There are other considerations besides medical paperwork and requirements that need to be considered when applying for disability benefits.

Qualify for Disability Benefits

There are two types of disability you can potentially apply for: Supplemental Security Income (SSI) and Social Security Disability Insurance (SSDI). The two programs are different. SSI is a financial supplement designed to provide basic funding for individuals and families who earn low- or no income. SSDI is designed to provide disability benefits to people who have worked and paid into the social security system through their work history.

Each program has different eligibility requirements. Upon receiving your application, the Social Security Administration (SSA) evaluates the claim to determine your eligibility for either program. People aged 18 or over may qualify for SSDI benefits, but you have to have worked long enough to have contributed to social security to earn enough work credits, and you also must have a disability severe enough to prevent you from working. SSA will require that you submit your employment history as far back as you can. You must list all previous employers and your earnings history at each place of employment.

For SSDI, the main qualification is that you must have worked and paid Social Security taxes. Determining the number of work credits you have is the most important criteria. After you’re eligible, that’s when it is time to start pulling your medical documentation together to prove that your disability keeps you from being gainfully employed.

SSI is for people who likely don’t qualify for SSDI. As a federal program, it is paid for from general tax revenues and not from the social security fund. SSI helps low income, disabled and elderly people with basic funds for food, clothing and shelter. The program is needs-based, and it is important for you to know that you must meet very low income requirements in order to qualify. SSA counts any income, asset ownership, and any free services you are receiving (food or shelter donations, etc.)—there are very strict limitations. Under SSI, you are only allowed to own a single home and single automobile.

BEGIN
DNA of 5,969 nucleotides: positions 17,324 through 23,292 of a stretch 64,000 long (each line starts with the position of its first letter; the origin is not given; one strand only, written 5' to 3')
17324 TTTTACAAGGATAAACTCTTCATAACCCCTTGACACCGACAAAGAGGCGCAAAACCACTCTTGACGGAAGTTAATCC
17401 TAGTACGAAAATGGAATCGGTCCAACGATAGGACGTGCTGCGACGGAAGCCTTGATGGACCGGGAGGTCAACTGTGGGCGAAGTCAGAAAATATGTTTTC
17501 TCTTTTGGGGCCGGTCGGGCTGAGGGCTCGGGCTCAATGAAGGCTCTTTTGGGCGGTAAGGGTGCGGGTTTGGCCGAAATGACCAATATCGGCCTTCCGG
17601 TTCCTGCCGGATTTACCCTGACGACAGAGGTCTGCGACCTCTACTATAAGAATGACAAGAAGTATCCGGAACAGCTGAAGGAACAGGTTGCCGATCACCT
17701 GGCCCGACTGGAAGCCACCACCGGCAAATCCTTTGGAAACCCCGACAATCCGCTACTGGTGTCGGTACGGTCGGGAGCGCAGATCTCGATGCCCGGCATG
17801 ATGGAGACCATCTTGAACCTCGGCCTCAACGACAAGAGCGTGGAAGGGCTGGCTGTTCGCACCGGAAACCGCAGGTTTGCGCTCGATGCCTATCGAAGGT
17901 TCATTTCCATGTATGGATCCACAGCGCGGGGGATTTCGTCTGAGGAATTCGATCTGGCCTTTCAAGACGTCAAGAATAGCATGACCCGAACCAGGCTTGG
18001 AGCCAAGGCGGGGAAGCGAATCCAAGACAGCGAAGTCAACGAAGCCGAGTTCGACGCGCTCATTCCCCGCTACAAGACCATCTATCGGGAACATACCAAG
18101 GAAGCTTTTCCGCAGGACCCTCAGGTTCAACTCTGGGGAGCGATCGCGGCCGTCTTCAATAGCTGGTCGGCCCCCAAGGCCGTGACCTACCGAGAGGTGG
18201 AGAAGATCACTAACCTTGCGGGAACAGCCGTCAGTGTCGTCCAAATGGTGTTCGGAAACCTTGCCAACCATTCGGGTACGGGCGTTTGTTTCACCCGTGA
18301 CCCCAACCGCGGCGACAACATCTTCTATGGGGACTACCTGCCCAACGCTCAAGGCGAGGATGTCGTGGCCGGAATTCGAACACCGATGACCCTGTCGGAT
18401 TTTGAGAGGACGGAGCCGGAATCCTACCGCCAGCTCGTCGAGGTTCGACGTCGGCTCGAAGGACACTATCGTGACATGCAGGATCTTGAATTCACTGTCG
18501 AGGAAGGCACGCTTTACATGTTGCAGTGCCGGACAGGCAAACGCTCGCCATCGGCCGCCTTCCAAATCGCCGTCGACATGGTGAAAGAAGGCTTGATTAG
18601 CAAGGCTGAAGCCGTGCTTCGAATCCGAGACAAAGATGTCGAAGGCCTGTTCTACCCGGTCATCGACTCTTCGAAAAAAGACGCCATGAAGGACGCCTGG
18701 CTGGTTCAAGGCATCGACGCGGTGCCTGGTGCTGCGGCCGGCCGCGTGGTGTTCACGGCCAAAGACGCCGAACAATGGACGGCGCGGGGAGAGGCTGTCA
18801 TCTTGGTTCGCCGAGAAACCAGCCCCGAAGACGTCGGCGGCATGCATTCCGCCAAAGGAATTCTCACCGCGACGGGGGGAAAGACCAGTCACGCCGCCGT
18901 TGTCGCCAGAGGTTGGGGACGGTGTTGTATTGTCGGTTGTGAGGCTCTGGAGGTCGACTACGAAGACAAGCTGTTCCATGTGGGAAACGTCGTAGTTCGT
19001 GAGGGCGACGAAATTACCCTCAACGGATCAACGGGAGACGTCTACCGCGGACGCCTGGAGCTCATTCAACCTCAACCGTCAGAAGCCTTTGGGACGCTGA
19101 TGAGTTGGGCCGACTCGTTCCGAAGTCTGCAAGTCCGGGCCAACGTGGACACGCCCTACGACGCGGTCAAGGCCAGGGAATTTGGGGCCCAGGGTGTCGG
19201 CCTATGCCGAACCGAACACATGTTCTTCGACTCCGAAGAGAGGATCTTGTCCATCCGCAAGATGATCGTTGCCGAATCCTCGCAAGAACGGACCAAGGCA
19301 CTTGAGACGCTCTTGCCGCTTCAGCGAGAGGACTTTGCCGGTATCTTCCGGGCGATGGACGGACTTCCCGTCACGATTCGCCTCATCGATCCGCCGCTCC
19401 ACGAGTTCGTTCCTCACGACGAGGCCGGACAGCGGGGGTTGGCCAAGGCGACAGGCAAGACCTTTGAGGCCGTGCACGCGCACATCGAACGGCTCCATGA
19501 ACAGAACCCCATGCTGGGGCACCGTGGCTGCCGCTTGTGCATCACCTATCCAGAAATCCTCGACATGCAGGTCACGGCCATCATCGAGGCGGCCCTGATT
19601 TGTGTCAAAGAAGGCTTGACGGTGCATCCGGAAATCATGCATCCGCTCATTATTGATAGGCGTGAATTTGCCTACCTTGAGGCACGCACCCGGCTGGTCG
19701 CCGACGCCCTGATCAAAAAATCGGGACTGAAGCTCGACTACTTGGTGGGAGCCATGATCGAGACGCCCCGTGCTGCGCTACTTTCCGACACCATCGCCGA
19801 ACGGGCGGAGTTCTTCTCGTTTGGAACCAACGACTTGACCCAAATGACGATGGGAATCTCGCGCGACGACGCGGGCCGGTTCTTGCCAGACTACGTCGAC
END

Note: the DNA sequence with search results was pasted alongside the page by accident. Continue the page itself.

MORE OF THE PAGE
The SSA will evaluate your income and assets for this needs-based disability benefit. If you are not a U.S. citizen and you are applying for SSI, the SSA will first ensure that you are in a qualifying illegal alien category.

For both programs, most states do provide additional funds above the federal funds you will receive. Please note that some states–Arkansas, Arizona, Georgia, Mississippi, Oregon, Tennessee, Texas and West Virginia—do not provide the additional funds.

For either program you apply to, the SSA will require that you submit the following information: Social Security ID (SSN), date and place of birth, and proof of US citizenship. You must also provide this information for present and past spouses and all dependent children.

After you submit your claim, a SSA claims representative will review the claim. The claim agent will first look at your non-medical eligibility—things like income, work credits and the other requirements we’ve outlined above. If you appear to be eligible for either SSDI or SSI, the claims representative will then transfer your file claim to your local Disability Determination Services (DDS) where another claim examiner specific to either SSDI or SSIs will take the reins and process it from there. From this point, the claim examiner will now start to review the medical evidence to decide whether you meet the eligibility for disability benefits from a medical point of view.

SSDI claims are denied if you don’t have enough work credits, meaning you haven’t worked long enough to draw social security disability; basically it means that you haven’t paid in enough to receive disability payments.

SSI applicants are typically denied because they earn too much money or have too many assets.

Both of these are considered technical denials, and in both cases, you get your notice fairly quickly.

For SSDI, the examiner will look at whether you are currently employed and earning an income. It is definitely a factor, because if you’re currently employed, you will likely be given a technical denial by SSA because your disability will appear not serious enough to keep you from working.

After you meet these initial non-medical requirements, both programs will require different medical information. SSI requires less information because it is in place to provide basic needs. SSDI does require detailed medical information because the benefit is based on your inability to work. As such, your SSDI application requires medical information such as records of medical diagnosis, tests performed, hospitalizations, medications prescribed, and any other pertinent detailed medical notes.

Any other benefits you might be receiving, such as military veteran benefits, worker’s compensation or any other similar benefit, will be factored into SSA’s evaluation of whether you will receive SSDI or SSI.

If you’re trying to determine which program you qualify for,give us a call today and we will help you determine your eligibility.

Jan 18th, 2018

Learn About Retroactive SSDI Benefits

Fred London Law 0 Comments Social Security Disability